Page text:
The present invention self cleaning & forwarding feature for electronic mailboxes enables electronic mailboxes to delete from storage, mark as expired, sort by expiration date, suppress from view, or forward to additional parties electronic messages having an expiration date that has expired. The creator of the message sets the expiration date to correspond with a date and time at which the message is to be considered expired. The sender of the message can set the fields associated with these functions which allows the sender to have the message forwarded to one or more parties after some time interval.
Referring to FIG. 1 there is shown an e-mail message 10. For this exemplary embodiment we shall define the user-defined-fields of x-pired-date 12, x-pired-time 14 and x-pired-flag 16. The x-pired-flag 16 is used to indicate if the e-mail message 10 has an expiration associated with it. The x-pired-flag 16 can have a number of valid values. For this exemplary embodiment the values associated with the field are shown in table 1.
TABLE 1______________________________________blank no expiration date associated with message1 or greater expiration date associated with message2 suppress the expired message from viewing3 delete the expired message4 forward expired message5 forward copy of expired message______________________________________
The values associated with the x-pired-flag 16 are used by an agent at the sender's e-mail system and the receiver's e-mail system for the appropriate handling of the e-mail message 10. When the x-pried-flag is set to the values of 4 or 5 the original e-mail message 10 or a copy will be forwarded after the expiration to the e-mail address or addresses that are contained in or referenced by x-pired-fwd 18.
Referring to FIG. 2 there is shown a block diagram of the flow of the present invention self cleaning and forwarding feature for electronic mailboxes. An e-mail message 10 originates in a sender's system 20. Within the sender's system 20, the e-mail message 10 is created in step 26. In step 28 it is determined if the e-mail message 10 is to have an expiration. If there is an expiration associated with the e-mail message 10 then the user-defined-fields of x-pired-date 12, x-pired-time 14 and x-pired-flag 16 are assigned the appropriate values in step 30. If no expiration is associated then the x-pired-flag 16 remains blank. However if an expiration is associated then 1 or greater is assigned to the value of the x-pired-flag. If the x-pired-flag 16 was set to the value associated with forwarding upon expiration, which is 4 or 5 in this exemplary embodiment, then the forwarding e-mail address or addresses are assigned in step 32. It is possible to set the forwarding address to a reference which contains the address. This would allow the sender and recipient to use an alternative or secondary address without the requirement of actually entering or even knowing the address at the time that the e-mail message 10 is created as well as allow this address to vary during the life of the e-mail message 10. After step 32 or if there is no expiration associated with the e-mail message 10 as determined in step 28, then the e-mail message 10 is sent in step 34. The e-mail message 10 is sent through the Internet 24, or may be routed through or within a proprietary network, to reach a receiver's system 22. In step 36 the receiver's system 22 looks at the x-pired-flag 16 to determine if an expiration is associated with the e-mail message 10. If the x-pired-flag 16 is not blank then an expiration is associated with the e-mail message 10 and the process proceeds to step 38. In step 38 the expiration is checked to determine if it has passed, the x-pired-date 12, x-pired-time 14 field are compared with the current date and time or another predetermined date and time. If the expiration has not passed or if no expiration is associated with the e-mail message 10 then the process goes to step 46. Otherwise, if the expiration has passed, then the process goes to step 40 to determine if the e-mail message 10 is to be forwarded or a copy to be forwarded. If the x-pired-flag 16 is set to 4 or 5 for forwarding then the message is forwarded in step 42 to the e-mail address or addresses contained in or referenced by x-pired-fwd 18. The process now determines what action should be taken in step 44. In step 44, the action is dependent upon the x-pired-flag 16 as well as user predetermined options. In this exemplary embodiment, if the x-pired-flag 16 has the value of 2 then the e-mail message 10 is suppressed from view in the mailbox while if the x-pired-flag 16 has the value of 3 then the e-mail message 10 is deleted from storage. An x-pired-flag 16 having a value of 1 can be used to delay deletion from storage until the user exits the system. When the x-pired-flag 16 is set to 4 the original e-mail message 10 is forwarded to the e-mail address contained in or referenced by x-pired-fwd 18. When the x-pired-flag 16 is set to 5 a copy of the e-mail message 10 is forwarded to the e-mail address contained in or referenced by x-pired-fwd 18.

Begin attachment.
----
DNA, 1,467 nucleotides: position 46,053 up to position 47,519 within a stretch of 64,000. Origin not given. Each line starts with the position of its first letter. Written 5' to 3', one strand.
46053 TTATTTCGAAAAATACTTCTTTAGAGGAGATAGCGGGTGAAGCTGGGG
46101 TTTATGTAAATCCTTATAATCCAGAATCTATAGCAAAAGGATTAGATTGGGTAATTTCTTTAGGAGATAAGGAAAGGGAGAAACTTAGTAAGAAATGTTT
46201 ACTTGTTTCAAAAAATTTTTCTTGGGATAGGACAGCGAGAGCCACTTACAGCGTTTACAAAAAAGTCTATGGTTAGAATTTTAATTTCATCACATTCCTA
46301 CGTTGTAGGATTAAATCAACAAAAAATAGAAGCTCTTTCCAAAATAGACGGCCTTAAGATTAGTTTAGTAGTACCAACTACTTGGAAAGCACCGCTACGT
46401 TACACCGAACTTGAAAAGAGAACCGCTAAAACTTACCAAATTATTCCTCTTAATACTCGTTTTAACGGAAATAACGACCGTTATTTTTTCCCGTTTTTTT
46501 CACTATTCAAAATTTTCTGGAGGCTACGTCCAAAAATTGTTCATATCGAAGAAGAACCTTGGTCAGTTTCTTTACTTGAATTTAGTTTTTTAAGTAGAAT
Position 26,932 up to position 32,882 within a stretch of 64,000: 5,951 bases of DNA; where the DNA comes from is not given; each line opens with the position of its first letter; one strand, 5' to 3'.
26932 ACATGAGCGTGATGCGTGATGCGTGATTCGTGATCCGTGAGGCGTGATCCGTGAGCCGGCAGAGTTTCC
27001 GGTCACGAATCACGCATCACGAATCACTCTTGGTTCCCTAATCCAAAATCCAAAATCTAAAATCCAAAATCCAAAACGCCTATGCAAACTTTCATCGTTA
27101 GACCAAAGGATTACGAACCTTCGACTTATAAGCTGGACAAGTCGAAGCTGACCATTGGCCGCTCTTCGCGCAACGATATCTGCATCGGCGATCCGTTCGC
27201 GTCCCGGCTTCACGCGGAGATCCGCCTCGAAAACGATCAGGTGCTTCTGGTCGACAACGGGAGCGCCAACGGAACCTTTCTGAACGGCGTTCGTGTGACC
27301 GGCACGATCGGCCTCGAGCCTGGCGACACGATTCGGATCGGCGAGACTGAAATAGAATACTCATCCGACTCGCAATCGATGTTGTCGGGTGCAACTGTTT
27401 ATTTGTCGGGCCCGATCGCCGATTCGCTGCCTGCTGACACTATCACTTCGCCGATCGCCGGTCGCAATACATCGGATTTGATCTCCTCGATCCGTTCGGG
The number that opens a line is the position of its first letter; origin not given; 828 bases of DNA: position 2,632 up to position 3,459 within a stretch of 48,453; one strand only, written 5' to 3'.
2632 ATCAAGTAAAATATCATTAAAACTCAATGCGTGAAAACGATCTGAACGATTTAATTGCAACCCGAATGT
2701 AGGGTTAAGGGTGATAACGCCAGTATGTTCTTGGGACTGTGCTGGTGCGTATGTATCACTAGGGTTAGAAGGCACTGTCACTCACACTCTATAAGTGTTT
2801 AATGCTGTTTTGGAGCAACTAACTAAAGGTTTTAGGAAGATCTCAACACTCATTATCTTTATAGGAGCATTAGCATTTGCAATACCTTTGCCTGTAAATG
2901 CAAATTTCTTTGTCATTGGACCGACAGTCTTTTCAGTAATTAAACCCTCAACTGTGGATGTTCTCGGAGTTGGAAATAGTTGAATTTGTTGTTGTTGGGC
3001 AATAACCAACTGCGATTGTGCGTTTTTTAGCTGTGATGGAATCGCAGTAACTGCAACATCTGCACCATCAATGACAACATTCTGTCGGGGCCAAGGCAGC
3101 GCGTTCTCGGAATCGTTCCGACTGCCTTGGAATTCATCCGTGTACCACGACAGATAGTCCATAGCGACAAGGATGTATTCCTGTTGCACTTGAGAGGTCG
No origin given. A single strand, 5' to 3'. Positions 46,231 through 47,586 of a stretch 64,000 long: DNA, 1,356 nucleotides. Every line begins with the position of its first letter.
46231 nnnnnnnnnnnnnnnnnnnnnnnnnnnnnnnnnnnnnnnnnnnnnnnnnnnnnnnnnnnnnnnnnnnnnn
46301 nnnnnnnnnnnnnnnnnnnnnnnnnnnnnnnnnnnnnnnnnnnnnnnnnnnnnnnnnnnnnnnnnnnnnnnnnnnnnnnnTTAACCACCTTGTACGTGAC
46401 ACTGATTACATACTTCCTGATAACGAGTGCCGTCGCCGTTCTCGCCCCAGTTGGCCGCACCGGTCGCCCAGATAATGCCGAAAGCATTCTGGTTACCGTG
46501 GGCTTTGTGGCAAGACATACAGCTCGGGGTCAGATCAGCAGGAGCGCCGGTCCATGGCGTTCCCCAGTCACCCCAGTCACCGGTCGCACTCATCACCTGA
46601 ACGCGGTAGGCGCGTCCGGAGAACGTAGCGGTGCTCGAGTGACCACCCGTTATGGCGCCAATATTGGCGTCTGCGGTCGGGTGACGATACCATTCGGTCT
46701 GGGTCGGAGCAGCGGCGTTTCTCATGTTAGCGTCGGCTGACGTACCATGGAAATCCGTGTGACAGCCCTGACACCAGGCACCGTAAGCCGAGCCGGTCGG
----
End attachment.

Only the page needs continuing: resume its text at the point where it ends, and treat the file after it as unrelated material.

Numerous modifications and alternative embodiments of the invention will be apparent to those skilled in the art in view of the foregoing description. Accordingly, this description is to be construed as illustrative only and is for the purpose of teaching those skilled in the art the best mode of carrying out the invention. Details of the structure may be varied substantially without departing from the spirit of the invention and the exclusive use of all modifications which come within the scope of the appended claim is reserved.
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|29 Jul 1997||AS||Assignment|